The Washington PostDemocracy Dies in Darkness

Opinion In Shanghai’s covid lockdown, the unimaginable is becoming the norm

A masked woman and a child look out through the barrier at a closed residential area during lockdown to contain spread of the coronavirus in Shanghai on May 10. (Aly Song/Reuters)
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Xing Zhao is a writer and translator living in Shanghai.

SHANGHAI — Six weeks into home confinement to curb the spread of the coronavirus, fewer people are texting to ask whether I have enough food. Conversations among fellow Shanghai residents also mention food supplies much less. Meanwhile, the government’s “Big Gift Boxes” arrive more frequently. My building’s group chat is still actively placing bulk delivery orders; now we’re buying not only rice, meat and other essentials but also indulgences: cakes, chocolates, even barbecue meat packages that come with electric grills.

For two years, when I heard about covid resurgences in other Chinese cities, I shrugged it off. The pandemic was part of life right now, I thought, and these things weren’t happening to me or anyone I knew. But as lockdown measures tighten, it’s harder and harder to dismiss the things I hear.

In recent weeks, a range of dire stories has circulated on social media — about people with severe illnesses unrelated to covid-19 who were unable to receive treatment at hospitals; metal barriers erected outside homes, sometimes creating “cages” that blocked streets; a fire threat made worse by lockdown barriers. It is hard to judge the veracity of these or other reports: tales of entire neighborhoods where people tested negative yet were still involuntarily moved to isolation hotels, sometimes in other cities; someone whose PCR test result had been false positive and fought to avoid being sent to a quarantine facility; a delivery driver who died after an accident because the ambulance arrived too late. Or the other kinds of horror stories, like those about the truckloads of fresh food sent from other provinces, as care packages, that allegedly were destroyed while people in some neighborhoods waited for supplies.

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Many of us who have tested negative and had food stocked up read or heard these stories with the sympathy and anger that distance makes possible — reacting, while hoping that no such ill fate descends upon us. We keep group-ordering food and trying not to test positive.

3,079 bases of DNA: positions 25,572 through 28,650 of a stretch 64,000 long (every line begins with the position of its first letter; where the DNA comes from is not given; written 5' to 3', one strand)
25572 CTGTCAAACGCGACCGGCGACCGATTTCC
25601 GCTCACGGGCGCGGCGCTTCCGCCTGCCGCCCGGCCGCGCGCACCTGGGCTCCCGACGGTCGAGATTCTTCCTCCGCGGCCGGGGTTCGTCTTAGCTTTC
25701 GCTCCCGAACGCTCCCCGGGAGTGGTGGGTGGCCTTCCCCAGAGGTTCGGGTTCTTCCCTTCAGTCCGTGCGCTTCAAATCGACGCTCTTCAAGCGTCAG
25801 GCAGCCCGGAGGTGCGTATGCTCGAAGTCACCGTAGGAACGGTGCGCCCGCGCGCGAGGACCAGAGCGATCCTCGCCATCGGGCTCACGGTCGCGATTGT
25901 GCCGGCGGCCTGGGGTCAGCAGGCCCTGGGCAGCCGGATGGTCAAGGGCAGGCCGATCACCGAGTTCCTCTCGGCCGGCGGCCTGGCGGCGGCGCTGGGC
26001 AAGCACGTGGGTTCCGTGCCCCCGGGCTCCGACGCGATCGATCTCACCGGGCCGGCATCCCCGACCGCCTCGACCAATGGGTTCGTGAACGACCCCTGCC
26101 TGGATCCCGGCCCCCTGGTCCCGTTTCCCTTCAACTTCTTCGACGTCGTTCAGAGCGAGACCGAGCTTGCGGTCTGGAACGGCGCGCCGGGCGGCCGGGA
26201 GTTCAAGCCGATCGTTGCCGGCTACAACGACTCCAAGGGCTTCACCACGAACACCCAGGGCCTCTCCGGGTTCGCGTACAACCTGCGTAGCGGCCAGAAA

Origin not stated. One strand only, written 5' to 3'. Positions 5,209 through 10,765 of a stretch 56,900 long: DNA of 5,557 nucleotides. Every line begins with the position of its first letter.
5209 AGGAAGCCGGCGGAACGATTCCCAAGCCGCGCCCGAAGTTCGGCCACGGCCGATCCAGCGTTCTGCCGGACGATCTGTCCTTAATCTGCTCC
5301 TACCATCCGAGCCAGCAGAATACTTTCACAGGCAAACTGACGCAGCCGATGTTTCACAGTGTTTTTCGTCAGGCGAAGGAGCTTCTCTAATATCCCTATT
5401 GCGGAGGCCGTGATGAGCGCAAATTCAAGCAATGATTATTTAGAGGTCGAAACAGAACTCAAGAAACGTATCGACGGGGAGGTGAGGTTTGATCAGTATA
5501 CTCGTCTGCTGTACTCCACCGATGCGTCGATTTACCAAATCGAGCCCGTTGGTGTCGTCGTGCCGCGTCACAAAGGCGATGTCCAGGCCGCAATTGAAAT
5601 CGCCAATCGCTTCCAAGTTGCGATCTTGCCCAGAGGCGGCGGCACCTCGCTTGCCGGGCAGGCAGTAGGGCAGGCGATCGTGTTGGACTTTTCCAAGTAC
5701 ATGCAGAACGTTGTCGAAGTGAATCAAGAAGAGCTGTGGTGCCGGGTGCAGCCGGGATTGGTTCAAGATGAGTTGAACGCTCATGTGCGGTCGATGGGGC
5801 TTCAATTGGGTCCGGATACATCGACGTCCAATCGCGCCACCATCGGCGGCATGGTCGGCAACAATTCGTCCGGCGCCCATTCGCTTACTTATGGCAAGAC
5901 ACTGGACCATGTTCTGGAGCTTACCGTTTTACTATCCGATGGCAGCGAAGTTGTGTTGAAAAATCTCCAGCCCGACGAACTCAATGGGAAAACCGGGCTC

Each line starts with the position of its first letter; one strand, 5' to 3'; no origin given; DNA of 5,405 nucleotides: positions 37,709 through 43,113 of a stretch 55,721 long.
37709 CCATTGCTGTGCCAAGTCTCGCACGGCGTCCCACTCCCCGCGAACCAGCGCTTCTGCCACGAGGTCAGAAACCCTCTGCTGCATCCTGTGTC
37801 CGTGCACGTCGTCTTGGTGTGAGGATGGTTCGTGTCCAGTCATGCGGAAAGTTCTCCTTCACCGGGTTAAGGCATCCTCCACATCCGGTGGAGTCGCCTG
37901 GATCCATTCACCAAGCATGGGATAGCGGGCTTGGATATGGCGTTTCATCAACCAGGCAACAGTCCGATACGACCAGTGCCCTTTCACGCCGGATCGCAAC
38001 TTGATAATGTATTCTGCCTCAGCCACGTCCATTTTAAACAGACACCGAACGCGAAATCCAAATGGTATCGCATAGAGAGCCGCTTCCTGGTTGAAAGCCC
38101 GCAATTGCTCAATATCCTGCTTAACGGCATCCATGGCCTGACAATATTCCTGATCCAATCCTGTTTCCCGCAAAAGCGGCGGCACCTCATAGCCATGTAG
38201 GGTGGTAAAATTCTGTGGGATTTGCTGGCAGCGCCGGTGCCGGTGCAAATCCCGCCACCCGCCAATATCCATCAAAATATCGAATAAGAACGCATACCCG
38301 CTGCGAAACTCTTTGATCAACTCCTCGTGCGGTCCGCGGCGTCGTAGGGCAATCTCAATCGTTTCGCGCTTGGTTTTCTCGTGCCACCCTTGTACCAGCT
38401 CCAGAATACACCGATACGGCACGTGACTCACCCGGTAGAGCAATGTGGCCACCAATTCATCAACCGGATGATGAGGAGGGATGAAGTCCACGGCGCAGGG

Then came “Voices of April,” a poignant six-minute video compiling voices of the astonished, bewildered, anguished and sad residents who have struggled in this lockdown. The video was widely shared here, deleted by censors and then reposted more by ordinary men and women, as if so many people suddenly realized that we had a voice.

“People tried all their means to keep these posts alive for as long as we could,” one friend said. At 3 a.m., she was still reposting.

The next morning, however, the videos were gone, and we went back to being quiet.

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In the quiet, I think about posts I see on WeChat, reports that since the first covid outbreak in early 2020, people in many small cities in China have been living in constant lockdowns: 160 days, 90 days, 60 days. Many of us ordinary Chinese had never heard such stories before.

Another disquieting report reached me a different way. A family in a relative’s compound who had been in close contact with people who tested positive were told last month that they would be taken to an isolation hotel. This family, with elderly members and young children, wished to isolate in their home. Compound residents turned out and physically blocked the gate to prevent their removal. “What’s happening to them today can happen to all of us tomorrow,” people said, according to my relative.

The next day, the family was taken away.

Buildings in my compound are now divided into two categories: ones with and without positive cases. People living in the former are supposed to test daily or every other day, while those in the latter test less frequently. In principle, residents in the less stringent category should be permitted to move more freely within and outside the compound. In practice, however, we remain locked inside.

So far, I haven’t seen anyone try to venture beyond the gate, which is still locked; our fear of breaking the rule, of becoming positive and being taken away, reins us in. The latest stories on social media say that in some neighborhoods, when one person tests positive all residents of that person’s building are being taken to isolation facilities and that people’s homes have been damaged in the extreme disinfection process that follows. All this adds to fears.

After more than a month in lockdown, I have grown so used to taking the antigen self-test — every morning, after I brush my teeth — that I can now take it without sneezing. I have grown used to not having options for meals. I have trained myself to order $60 worth of groceries within the 10 minutes an online shop is operating. I have even acquired some barber skills.

When options in life are limited, we learn to adapt. It doesn’t take that long to develop a habit or, it seems, a lifestyle. But what people can get used to is also alarming. This isn’t how life should be. Even more worrisome than adapting to confinement, we shouldn’t become accustomed to hearing horrifying stories all the time, or feeling a sense of shame for catching a virus, and fearing the social consequences of getting sick more than the disease itself.

One day, I hope, this lockdown will end, and perhaps with time many of us will forget all this ever happened. Things could return to how they used to be, when we thought things happened only to other people in other places. But even if we can go back, what will we do if it happens all over again?